For some light welding work in your garage, you probably just need a welding shirt. But for heavy-duty welding of any sort, a welding jacket is indispensable. This jacket doesn’t have to be uncomfortable. The key is to find the right one.

Standard Materials for Welding Jackets

1. Cotton

Cotton used for making welding shirts and jackets is similar to the material your everyday shirts are made of. The only difference is the stitching at the seams and the chemical coatings. Flame-resistant cotton is a preferred fabric for welding jackets because it’s light and comfortable, but it still offers sufficient protection during your average welding operations. FR cotton doesn’t burn, shrink, or melt when exposed to hot metals or fire. The chemicals used to treat the fabric off-gas when you try to burn the fabric. Off-gassing removes oxygen around the area that’s supposed to burn the fabric, thereby halting the combustion process. There are different types of cotton welding jackets. Choose ones with thicker base, because these aren’t only comfy but also long-lasting.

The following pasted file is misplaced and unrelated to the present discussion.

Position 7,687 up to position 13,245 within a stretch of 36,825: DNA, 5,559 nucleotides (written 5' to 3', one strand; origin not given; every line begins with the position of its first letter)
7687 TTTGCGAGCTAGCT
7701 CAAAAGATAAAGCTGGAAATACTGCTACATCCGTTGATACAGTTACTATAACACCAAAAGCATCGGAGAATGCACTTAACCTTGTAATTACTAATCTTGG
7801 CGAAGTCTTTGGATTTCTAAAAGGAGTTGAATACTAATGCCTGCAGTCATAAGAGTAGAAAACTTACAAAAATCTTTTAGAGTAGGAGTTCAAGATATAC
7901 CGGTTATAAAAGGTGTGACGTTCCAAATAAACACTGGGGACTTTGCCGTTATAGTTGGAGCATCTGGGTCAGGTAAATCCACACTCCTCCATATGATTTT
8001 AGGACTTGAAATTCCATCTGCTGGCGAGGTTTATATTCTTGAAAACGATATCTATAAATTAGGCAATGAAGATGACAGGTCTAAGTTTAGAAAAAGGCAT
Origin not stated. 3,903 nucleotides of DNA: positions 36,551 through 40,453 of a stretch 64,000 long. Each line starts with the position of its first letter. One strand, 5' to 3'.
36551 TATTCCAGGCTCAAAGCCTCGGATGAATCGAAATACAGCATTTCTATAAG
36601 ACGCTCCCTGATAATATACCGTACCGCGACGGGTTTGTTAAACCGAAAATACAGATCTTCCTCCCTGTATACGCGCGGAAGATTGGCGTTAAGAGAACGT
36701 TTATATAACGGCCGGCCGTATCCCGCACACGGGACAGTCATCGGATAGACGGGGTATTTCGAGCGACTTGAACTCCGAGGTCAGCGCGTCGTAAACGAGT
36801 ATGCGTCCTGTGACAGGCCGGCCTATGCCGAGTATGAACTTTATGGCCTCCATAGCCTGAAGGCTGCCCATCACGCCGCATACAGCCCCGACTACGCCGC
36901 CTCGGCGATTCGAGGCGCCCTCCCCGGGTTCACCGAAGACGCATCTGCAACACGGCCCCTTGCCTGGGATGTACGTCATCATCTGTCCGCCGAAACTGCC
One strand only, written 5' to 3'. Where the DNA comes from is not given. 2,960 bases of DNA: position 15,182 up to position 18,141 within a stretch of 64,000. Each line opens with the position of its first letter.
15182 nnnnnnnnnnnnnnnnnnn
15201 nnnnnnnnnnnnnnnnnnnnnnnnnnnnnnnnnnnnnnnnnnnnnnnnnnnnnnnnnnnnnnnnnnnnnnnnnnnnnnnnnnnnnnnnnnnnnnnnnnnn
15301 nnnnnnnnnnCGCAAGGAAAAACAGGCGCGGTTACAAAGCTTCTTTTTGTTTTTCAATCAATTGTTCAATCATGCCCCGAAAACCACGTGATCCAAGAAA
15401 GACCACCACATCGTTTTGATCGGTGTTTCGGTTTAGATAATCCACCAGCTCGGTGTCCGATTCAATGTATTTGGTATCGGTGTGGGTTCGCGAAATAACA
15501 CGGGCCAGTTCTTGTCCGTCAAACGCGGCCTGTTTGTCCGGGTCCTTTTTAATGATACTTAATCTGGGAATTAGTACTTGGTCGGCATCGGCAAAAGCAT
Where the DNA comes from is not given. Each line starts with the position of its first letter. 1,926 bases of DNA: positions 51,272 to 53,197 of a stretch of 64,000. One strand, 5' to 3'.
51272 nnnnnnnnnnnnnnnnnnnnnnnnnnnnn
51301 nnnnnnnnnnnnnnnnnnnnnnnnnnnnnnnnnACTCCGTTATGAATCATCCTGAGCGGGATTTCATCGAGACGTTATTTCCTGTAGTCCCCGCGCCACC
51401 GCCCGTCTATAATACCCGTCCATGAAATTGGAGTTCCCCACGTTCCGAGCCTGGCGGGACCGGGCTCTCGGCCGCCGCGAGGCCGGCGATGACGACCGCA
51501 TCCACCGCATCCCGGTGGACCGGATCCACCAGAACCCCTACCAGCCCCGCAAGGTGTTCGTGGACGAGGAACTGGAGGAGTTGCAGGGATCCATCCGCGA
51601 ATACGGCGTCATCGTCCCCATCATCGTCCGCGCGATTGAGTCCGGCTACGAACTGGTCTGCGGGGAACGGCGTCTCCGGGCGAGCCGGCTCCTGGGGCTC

2. Leather

This has been considered the best material for welding jackets for a long time. Leather is thick enough to block heat, spatter, and hot metal fragments when you’re welding. It doesn’t burn easily. It’s not easy to puncture. All these reasons make it a great material for welding PPE. Leather welding jackets come in different cuts and grades, which mean you have different choices. The toughest in the market is grain leather, which easily repels spatter and sparks without being too uncomfortable. Standard leather should suffice, but a lot of people think it’s too heavy and it wears them down too fast. One downside of leather is it becomes stiff after being exposed to heat for a long time.